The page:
Updated from 7:40 a.m. EDT with a statement from Sony's official PlayStation blog.

NEW YORK (

TheStreet

) --

Sony

(SNE) - Get Report

said Tuesday it doesn't know when it will be able to fully restore service to its PlayStation Network, which was shut down last month following a massive security breach that affected more than 100 million online accounts.

"I know you all want to know exactly when the services will be restored," Sony spokesman Patrick Seybold said in a

statement on the company's PlayStation blog

on Tuesday. "At this time, I can't give you an exact date, as it will likely be at least a few more days."

Sony recently confirmed that hackers were able to access

personal data from 24.6 million user accounts at its Sony Online Entertainment division

, which makes multiplayer online games, in the attack.

Sony also warned another 77 million PlayStation users around the world that their private account details, such as passwords, names, birth dates, addresses and credit card data, may have been compromised when its network was

infiltrated by an unknown hacker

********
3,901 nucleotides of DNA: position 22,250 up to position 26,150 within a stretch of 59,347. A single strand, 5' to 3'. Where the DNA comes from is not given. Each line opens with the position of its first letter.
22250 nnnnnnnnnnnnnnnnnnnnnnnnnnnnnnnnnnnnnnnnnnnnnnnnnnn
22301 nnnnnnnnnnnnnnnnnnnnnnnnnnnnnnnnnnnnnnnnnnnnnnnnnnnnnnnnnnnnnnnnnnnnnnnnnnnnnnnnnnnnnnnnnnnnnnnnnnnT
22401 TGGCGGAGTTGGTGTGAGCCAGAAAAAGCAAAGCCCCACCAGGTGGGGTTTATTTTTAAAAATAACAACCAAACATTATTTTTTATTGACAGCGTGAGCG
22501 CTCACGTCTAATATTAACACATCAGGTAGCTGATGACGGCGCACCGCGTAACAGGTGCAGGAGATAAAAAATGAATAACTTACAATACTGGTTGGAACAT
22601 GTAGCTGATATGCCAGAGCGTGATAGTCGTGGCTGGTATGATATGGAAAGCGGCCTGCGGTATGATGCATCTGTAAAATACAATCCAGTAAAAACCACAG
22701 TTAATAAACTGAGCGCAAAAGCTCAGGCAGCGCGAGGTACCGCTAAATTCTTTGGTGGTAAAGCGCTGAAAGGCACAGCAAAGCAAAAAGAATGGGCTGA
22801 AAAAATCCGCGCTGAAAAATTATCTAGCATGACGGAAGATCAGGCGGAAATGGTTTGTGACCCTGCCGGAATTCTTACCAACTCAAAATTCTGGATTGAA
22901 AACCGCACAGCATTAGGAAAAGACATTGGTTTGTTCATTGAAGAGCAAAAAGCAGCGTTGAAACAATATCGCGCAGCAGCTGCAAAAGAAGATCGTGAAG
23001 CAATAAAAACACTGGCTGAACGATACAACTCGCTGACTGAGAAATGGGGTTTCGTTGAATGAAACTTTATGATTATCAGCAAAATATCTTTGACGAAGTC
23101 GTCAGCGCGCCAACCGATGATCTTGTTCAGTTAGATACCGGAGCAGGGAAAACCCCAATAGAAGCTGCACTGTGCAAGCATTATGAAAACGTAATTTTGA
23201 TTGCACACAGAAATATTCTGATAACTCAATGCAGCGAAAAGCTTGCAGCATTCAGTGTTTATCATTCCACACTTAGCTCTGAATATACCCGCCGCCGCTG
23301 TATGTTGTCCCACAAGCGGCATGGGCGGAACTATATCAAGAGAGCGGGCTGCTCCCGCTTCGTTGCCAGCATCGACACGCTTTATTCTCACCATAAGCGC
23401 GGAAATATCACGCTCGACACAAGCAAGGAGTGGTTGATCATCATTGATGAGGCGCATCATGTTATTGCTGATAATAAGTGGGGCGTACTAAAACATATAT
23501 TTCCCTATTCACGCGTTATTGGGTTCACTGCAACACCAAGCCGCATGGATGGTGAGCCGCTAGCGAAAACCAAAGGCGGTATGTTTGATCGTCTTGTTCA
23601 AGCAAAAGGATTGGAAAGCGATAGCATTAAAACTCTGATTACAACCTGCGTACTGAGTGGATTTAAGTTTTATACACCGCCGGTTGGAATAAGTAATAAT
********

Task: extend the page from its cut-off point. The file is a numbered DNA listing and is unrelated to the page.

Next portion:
, Sony Computer Entertainment spokesman Satoshi Fukuoka said.

While Sony has not received any reports of illegal uses of compromised information, the company is

continuing to investigate the hack

.

"We're terribly sorry for the inconvenience," Seybold said in Tuesday's post "and appreciate your patience as we work through this process."

Sony shut down the PlayStation network, the system that provides online gameplay and digital shopping for owners of PlayStation 3 and PSP devices, on April 20 after what Sony called an "illegal intrusion" on its servers.

The network was down for nearly a week before Sony notified its users about the PlayStation Network security breach. The company notified consumers of the breach on April 26 even though it began investigating unusual activity on the network since April 19.

Last month, U.S. lawyers filed a lawsuit against Sony on behalf of lead plaintiff Kristopher Johns for negligent protection of personal data and failure to inform players in a timely fashion that their credit card information may have been stolen. The lawsuit seeks class-action status.

--

Written by Theresa McCabe in Boston

.

>To contact the writer of this article, click here:

Theresa McCabe

.

>To follow the writer on Twitter, go to

@TheresaMcCabe

.

>To submit a news tip, send an email to:

tips@thestreet.com

.

Disclosure: TheStreet's editorial policy prohibits staff editors and reporters from holding positions in any individual stocks.